Sports & exercise

Louis_soccer.JPGMost diabetics can play as good as ordinary people. Athletes, including international Olympic gold-medal winners, pro-golfers and major league ball game players, have all competed while dealing with diabetes at the same time. So whether we want to go for the gold or just go hiking, diabetes shouldn’t be a factor that holds us back.


How exercise helps people with diabetes

Doing all kinds of exercise is good for our health regardless of its nature and intensity. Although developing a new habit can be hard, but exercising on a regular basis can benefit you a great deal. Once you start feeling the benefits, you’ll get hooked. And keeping this habit will be much easier. The most important thing is to bear in mind the facts you need to know about exercise and diabetes.

What happens during exercise?

Muscles need extra energy during exercise and therefore we need more sugar and glucose. For diabetic people, there may be some side effects if the body does not have enough insulin to use the glucose that’s released during exercise. The glucose stays in the blood, which leads to high blood sugar levels, or hyperglycemias.

In the opposite case, not enough insulin to use the sugar can also trigger the body to burn fat for energy. Ketones are produced when fat is used as the source of energy. Check your ketones level before exercise, do not start if the level is high as this can make you feel very sick. Ask your doctor how to check for ketones (we may need to take a urine test before exercising).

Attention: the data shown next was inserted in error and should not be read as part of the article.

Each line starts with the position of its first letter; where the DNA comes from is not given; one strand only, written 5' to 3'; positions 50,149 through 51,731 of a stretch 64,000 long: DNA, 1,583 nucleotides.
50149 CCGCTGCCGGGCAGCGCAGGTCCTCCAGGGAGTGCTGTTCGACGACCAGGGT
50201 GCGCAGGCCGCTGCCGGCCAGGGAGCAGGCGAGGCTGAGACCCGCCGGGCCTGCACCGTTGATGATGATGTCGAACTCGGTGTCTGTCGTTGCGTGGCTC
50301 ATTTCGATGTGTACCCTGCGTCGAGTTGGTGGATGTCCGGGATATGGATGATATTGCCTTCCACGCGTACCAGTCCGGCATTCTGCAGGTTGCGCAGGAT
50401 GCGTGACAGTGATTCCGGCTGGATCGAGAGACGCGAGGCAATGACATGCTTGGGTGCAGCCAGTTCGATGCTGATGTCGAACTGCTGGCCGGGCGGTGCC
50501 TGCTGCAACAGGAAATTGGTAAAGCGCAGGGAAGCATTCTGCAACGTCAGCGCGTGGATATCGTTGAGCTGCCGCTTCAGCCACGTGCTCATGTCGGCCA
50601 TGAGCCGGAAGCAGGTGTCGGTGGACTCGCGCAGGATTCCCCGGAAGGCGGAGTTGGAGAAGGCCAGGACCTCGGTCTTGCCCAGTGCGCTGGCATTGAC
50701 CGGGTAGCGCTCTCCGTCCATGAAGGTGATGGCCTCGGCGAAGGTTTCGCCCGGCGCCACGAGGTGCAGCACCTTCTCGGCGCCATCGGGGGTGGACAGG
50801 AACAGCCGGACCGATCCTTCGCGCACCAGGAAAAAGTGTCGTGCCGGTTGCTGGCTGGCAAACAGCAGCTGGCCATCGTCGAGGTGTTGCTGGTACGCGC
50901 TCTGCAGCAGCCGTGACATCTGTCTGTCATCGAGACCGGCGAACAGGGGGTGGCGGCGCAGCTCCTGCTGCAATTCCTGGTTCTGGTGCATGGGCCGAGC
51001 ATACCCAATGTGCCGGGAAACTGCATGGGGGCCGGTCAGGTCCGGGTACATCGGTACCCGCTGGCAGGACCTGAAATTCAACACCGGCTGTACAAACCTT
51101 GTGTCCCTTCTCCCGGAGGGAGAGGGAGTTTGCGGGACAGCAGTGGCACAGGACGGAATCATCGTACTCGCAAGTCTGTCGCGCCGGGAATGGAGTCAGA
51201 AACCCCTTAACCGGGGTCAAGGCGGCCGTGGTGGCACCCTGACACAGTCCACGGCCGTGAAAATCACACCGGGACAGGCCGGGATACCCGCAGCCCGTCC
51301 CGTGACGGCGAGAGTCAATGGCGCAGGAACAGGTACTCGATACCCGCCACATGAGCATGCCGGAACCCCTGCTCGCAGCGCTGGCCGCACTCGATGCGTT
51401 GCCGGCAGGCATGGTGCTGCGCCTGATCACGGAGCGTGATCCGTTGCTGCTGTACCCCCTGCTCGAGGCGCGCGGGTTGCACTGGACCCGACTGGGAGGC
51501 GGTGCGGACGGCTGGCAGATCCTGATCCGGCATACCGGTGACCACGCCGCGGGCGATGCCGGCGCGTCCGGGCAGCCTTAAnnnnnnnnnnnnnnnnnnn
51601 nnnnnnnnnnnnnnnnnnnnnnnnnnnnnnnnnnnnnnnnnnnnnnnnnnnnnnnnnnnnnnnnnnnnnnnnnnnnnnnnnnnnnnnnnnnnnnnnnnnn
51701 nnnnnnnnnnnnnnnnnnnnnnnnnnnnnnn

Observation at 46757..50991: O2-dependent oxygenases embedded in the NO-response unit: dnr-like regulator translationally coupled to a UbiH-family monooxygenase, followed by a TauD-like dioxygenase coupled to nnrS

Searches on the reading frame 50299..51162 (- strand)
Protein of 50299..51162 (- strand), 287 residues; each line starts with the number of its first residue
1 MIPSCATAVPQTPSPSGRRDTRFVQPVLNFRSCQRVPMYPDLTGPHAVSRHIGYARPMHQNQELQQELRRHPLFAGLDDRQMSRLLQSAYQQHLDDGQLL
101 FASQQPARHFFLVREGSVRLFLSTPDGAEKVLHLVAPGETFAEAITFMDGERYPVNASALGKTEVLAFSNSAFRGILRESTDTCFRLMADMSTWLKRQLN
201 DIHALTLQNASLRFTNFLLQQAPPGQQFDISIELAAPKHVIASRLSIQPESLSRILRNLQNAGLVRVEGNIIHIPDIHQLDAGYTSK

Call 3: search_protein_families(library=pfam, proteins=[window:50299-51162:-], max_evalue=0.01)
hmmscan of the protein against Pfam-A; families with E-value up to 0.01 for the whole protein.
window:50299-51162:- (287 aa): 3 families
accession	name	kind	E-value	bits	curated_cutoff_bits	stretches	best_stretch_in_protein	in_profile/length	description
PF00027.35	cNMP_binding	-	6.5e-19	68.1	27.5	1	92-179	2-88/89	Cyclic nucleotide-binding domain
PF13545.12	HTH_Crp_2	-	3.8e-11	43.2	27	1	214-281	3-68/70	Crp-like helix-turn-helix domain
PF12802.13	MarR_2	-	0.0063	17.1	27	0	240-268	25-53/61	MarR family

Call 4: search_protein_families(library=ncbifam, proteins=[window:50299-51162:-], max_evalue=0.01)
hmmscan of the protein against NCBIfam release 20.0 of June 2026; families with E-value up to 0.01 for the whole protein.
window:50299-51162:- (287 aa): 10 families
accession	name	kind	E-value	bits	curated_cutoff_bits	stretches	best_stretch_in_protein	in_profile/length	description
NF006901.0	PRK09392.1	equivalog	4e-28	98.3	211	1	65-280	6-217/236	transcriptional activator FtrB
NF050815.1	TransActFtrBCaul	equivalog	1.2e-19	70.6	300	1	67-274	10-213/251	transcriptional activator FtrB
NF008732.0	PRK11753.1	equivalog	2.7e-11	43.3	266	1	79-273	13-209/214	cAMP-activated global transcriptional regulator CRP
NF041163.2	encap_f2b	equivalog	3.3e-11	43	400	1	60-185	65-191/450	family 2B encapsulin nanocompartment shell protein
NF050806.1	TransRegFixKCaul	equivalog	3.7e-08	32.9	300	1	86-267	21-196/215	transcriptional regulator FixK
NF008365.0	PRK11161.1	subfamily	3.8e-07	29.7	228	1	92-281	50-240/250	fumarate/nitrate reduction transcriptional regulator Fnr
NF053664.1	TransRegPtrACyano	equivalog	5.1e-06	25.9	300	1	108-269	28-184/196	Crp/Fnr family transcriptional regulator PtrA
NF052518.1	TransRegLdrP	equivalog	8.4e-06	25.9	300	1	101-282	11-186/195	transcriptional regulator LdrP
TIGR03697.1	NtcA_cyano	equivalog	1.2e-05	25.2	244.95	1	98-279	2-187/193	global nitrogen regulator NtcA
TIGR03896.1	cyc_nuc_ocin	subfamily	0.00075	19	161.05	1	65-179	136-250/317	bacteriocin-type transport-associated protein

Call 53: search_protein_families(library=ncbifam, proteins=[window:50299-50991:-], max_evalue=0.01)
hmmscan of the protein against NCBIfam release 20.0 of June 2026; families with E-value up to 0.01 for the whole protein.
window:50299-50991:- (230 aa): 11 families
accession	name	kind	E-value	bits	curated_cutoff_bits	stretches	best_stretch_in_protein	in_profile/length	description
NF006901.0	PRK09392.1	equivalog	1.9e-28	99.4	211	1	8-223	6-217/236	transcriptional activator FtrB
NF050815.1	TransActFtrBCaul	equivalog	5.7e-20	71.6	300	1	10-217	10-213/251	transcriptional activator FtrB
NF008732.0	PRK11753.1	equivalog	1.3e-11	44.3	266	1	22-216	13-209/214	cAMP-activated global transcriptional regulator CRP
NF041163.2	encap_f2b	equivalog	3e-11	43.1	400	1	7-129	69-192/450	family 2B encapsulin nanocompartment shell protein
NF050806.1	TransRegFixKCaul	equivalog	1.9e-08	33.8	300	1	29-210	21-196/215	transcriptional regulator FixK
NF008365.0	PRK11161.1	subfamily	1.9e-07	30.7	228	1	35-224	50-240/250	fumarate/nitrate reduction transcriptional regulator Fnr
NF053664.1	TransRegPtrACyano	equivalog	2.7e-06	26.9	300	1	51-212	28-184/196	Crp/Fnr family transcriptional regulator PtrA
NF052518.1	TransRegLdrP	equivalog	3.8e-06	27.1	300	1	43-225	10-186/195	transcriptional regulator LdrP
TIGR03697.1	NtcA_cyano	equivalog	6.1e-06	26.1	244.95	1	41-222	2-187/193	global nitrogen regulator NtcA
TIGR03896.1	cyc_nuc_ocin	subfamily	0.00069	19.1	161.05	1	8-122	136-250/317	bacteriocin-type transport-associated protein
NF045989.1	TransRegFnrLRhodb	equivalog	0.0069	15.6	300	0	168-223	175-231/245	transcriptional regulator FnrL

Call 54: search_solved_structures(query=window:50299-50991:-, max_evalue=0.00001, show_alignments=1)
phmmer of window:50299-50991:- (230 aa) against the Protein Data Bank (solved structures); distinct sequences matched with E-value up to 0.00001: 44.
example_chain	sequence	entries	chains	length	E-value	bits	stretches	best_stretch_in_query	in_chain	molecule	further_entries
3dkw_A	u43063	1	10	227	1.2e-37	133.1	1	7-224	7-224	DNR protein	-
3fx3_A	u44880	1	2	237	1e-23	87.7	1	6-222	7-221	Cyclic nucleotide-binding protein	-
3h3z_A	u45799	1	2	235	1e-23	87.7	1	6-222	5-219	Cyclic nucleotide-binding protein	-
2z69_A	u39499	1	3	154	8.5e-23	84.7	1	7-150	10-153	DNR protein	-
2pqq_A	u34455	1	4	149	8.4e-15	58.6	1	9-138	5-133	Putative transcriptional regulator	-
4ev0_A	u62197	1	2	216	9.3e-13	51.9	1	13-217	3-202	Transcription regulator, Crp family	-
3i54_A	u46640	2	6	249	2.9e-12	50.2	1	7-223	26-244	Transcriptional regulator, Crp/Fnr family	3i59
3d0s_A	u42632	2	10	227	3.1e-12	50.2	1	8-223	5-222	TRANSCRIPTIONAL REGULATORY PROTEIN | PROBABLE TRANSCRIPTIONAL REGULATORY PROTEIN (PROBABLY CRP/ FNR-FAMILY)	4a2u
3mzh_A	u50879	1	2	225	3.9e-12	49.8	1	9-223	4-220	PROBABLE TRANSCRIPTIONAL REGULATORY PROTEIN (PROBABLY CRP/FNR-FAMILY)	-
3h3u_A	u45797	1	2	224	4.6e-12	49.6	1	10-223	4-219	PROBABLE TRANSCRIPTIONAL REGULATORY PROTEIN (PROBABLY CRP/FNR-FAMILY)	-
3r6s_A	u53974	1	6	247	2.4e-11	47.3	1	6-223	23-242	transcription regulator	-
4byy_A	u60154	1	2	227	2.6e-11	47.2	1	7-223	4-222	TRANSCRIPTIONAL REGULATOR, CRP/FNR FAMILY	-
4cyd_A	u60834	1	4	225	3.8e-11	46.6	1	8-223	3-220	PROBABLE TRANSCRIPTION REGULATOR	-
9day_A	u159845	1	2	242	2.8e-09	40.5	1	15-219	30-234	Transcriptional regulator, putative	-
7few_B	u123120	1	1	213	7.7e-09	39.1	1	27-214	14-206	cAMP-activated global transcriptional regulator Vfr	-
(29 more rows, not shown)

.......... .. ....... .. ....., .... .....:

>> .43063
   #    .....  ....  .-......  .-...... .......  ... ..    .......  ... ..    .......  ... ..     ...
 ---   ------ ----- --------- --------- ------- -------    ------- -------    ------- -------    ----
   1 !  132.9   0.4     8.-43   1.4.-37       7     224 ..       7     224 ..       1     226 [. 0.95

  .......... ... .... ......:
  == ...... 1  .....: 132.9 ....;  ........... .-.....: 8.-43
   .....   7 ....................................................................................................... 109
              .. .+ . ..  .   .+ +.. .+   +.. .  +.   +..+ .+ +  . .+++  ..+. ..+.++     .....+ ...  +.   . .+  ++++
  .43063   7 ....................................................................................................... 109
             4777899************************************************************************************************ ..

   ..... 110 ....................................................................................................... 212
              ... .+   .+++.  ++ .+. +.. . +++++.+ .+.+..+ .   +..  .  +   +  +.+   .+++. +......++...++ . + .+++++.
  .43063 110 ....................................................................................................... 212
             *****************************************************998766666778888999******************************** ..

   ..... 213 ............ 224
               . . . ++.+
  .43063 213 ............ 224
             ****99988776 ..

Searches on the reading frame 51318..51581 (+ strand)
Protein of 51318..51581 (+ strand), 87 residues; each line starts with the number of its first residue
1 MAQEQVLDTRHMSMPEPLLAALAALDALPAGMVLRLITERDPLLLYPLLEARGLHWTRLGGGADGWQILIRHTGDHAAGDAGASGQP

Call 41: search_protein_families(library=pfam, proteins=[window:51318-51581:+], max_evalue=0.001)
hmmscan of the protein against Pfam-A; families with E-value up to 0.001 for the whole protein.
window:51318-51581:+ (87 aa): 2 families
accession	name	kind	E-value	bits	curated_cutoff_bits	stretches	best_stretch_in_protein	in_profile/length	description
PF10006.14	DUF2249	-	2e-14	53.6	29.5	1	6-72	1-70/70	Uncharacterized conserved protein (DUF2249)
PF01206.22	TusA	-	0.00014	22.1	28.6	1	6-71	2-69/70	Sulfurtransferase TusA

Extra use of glucose for energy will lead to low blood sugar levels, or hypoglycaemia. This can occur easily when the body uses up all the sugar in storage while the muscles demand it. This is especially true when insulin levels in the blood are still high after taking an injection. We may need to check our blood sugar levels and have an extra snack to avoid hypos. Sometimes if you want to start a rigorous exercise schedule, like training for a sport, your doctor may give you some recommendations like adjusting our insulin dosage to prevent low blood sugar levels.

Getting ready to exercise

The doctor will let us know about any changes that should be made to our testing schedule or medication while exercising or playing sports. While the doctor is likely to give the green light to any activities we want to start, they may recommend steering clear of certain adventure sports like rock climbing, hang gliding, or scuba diving. Bear this in mind because a person could be seriously hurt if he or she has hypos while doing these demanding sports.